From live tweeting and live streaming to social media integration on invitations and event pages, social media is an intrinsic part of how people experience almost every event now. If you’re a marketer, that means lots of new opportunities to get the word out and connect with your audience.
We sponsor and attend quite a few conferences here at DemandGen throughout the year, and part of my responsibility on DemandGen’s Marketing Team is to prepare a social media strategy that helps create awareness, booth traffic, and engagement with us at the events.
Here are seven key tips from my bag of tricks, to help you get ready to make the most of social media for your next event.
- USE those channels and hashtags.
- First, research relevant social media channels and hashtags, so you can have a good understanding of what’s out there now, what people are talking about, what terms they’re using, and what gaps are there for you to fill.
- If you’re hosting your own event, obviously you’ve got to come up with a short yet memorable hashtag. Some good examples of some the events we attended recently are #MKTNation (The Marketing Nation Summit) or #MME15 (The Modern Marketing World). Include the hashtag in all your messages across the different channels, on imagery, and in the event-related email campaigns. Be creative with it: get it on those T-shirts, candy wrappers, skywriting, whatever.
- Even if it’s not your event, you’re a part of it, so come up with a good hashtag for your part in it. At our last sponsored show, we had a prize wheel with some fabulous prizes, so all our tweets included the hashtag “#spintowin at #SDSummit”(#SDSummit was the official event hashtag).
- Pay attention to what others are talking about up to and during the event, so you and your team can participate in an informed way.
- Cross-promote all channels.
- Take advantage of social media to spread the word about everything you have going on at the event, and do it across channels. Promote sessions, parties, meetings, and activities at your booth like games, giveaways, and prizes. If you know someone from your team is a guest speaker or part of a session, promote the session information separately across your social channels and your blog. DemandGen also often hosts private after-parties at conferences, so we create separate email and social campaigns to create buzz and drive attendance.
- Schedule posts ahead of time.More often than not, event day leaves not a minute to spare for crafting clever tweets! So prepare your planned communications ahead of time. You can write tweets, LinkedIn/Facebook posts, etc., and schedule them using tools like HootSuite or GaggleAMP. You can’t do that with photos you don’t have yet — but, like a wedding photographer, you can plan ahead and make a list of photo opportunities to create (client A in front of booth, session in progress, award presentation, etc.).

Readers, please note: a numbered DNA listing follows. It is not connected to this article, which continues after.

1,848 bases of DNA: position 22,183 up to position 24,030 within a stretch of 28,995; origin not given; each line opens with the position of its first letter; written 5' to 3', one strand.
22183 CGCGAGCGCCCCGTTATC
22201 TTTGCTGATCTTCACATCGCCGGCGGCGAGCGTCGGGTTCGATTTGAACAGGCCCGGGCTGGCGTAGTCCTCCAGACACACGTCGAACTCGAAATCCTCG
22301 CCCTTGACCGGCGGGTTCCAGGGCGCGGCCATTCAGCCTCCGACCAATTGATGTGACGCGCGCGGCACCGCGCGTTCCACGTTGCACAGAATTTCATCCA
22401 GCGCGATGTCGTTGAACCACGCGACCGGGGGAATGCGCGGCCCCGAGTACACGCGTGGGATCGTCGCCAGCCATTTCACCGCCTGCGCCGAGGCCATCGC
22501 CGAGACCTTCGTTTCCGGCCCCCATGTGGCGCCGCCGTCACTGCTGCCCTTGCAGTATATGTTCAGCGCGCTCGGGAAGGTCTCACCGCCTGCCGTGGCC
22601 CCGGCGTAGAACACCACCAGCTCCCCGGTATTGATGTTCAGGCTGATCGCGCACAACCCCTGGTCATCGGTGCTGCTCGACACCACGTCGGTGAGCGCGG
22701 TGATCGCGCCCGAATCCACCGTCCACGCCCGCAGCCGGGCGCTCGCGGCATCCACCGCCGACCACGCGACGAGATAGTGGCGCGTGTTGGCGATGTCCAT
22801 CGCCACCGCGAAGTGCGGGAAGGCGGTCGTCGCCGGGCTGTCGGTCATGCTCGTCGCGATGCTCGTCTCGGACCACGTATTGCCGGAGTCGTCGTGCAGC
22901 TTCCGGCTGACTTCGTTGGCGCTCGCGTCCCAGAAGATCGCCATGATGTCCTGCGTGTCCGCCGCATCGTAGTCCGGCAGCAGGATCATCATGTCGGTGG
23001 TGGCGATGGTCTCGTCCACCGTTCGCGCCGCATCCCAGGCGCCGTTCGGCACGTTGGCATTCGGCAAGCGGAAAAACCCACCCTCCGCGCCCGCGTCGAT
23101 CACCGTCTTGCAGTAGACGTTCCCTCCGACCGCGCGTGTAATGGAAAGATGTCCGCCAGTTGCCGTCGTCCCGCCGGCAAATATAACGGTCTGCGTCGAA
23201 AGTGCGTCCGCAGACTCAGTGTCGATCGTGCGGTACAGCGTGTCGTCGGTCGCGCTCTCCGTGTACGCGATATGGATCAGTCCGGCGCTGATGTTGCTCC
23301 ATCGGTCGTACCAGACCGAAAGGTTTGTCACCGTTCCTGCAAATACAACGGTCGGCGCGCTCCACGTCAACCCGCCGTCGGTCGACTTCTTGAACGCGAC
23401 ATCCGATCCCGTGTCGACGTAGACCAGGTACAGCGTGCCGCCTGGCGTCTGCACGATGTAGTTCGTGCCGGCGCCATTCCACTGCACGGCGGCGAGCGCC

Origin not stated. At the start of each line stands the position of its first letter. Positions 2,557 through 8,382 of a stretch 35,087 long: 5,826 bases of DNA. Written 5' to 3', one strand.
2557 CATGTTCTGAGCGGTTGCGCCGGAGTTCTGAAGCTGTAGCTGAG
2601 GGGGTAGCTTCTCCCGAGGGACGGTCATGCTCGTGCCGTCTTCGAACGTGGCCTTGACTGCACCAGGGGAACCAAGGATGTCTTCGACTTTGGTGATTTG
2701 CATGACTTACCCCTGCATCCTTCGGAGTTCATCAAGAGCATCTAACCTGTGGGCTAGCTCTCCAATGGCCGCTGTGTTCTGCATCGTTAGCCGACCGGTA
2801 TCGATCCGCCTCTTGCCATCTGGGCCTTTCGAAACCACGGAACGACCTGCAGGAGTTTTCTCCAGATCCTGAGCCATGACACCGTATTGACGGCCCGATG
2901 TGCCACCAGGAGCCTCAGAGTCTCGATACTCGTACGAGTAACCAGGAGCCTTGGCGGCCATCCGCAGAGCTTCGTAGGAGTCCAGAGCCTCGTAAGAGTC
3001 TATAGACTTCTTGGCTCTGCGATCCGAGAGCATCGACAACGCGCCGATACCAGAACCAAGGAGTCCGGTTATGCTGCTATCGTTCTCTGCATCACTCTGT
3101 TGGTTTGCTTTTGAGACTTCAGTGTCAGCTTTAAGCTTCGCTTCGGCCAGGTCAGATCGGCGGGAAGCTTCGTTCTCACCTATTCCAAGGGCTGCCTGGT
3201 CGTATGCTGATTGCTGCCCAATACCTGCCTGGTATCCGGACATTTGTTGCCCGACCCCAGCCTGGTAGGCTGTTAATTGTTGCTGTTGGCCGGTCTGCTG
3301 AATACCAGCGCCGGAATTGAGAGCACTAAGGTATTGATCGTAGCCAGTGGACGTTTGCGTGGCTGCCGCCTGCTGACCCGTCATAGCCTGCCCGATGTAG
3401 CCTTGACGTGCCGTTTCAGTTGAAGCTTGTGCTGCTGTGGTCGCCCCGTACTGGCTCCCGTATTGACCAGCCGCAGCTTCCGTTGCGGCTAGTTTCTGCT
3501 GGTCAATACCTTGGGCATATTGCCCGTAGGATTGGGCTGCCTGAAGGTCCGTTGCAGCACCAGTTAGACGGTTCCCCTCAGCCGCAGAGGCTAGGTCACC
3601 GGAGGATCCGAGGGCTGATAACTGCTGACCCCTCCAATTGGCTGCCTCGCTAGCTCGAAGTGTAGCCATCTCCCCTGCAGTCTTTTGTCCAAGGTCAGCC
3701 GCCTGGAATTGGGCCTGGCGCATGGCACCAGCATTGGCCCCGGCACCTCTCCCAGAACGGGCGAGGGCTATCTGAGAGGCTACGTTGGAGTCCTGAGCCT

- Take pictures — lots of them!
- A good candid picture beats a paragraph of text every time. Use social channels to share photos of event highlights: sessions, keynotes, presentations, the show floor, parties and more. (Use good judgment, and always ask permission to share photos of individuals.)
- Keep the ball rolling on-site.
- We love to come up with social campaigns during the events to engage with the attendees — they’re enjoyable and memorable. Last year, we created a DemandGen ‘step and repeat’ booth panel and asked conference attendees to take pictures in front of the wall. If they tweeted their “red carpet” shots to our Twitter handle @demandgen, they were automatically entered to win an iPad mini. When we do giveaways, we ask every winner for permission to tweet out a photo: it makes for a lot of fun at the booth!
- Share the fun (and the burden) with your team.
- When you make sharing as easy as possible for the rest of your team, you’ll ease the burden for yourself and improve the breadth of distribution of your content at the same time. Give your team members a list of the relevant social media channels and tags, and even a few sample tweets to get them started.
- Follow up post-event.
- Don’t miss the opportunity to continue the conversation after the event is over. Write up a quick event summary with some highlights and pictures, and promote it via blog and email. If you’ve got follow-up material like presentation slides, that’s great too.
With just a little advance planning and enthusiasm, you can get social media buzzing at every event!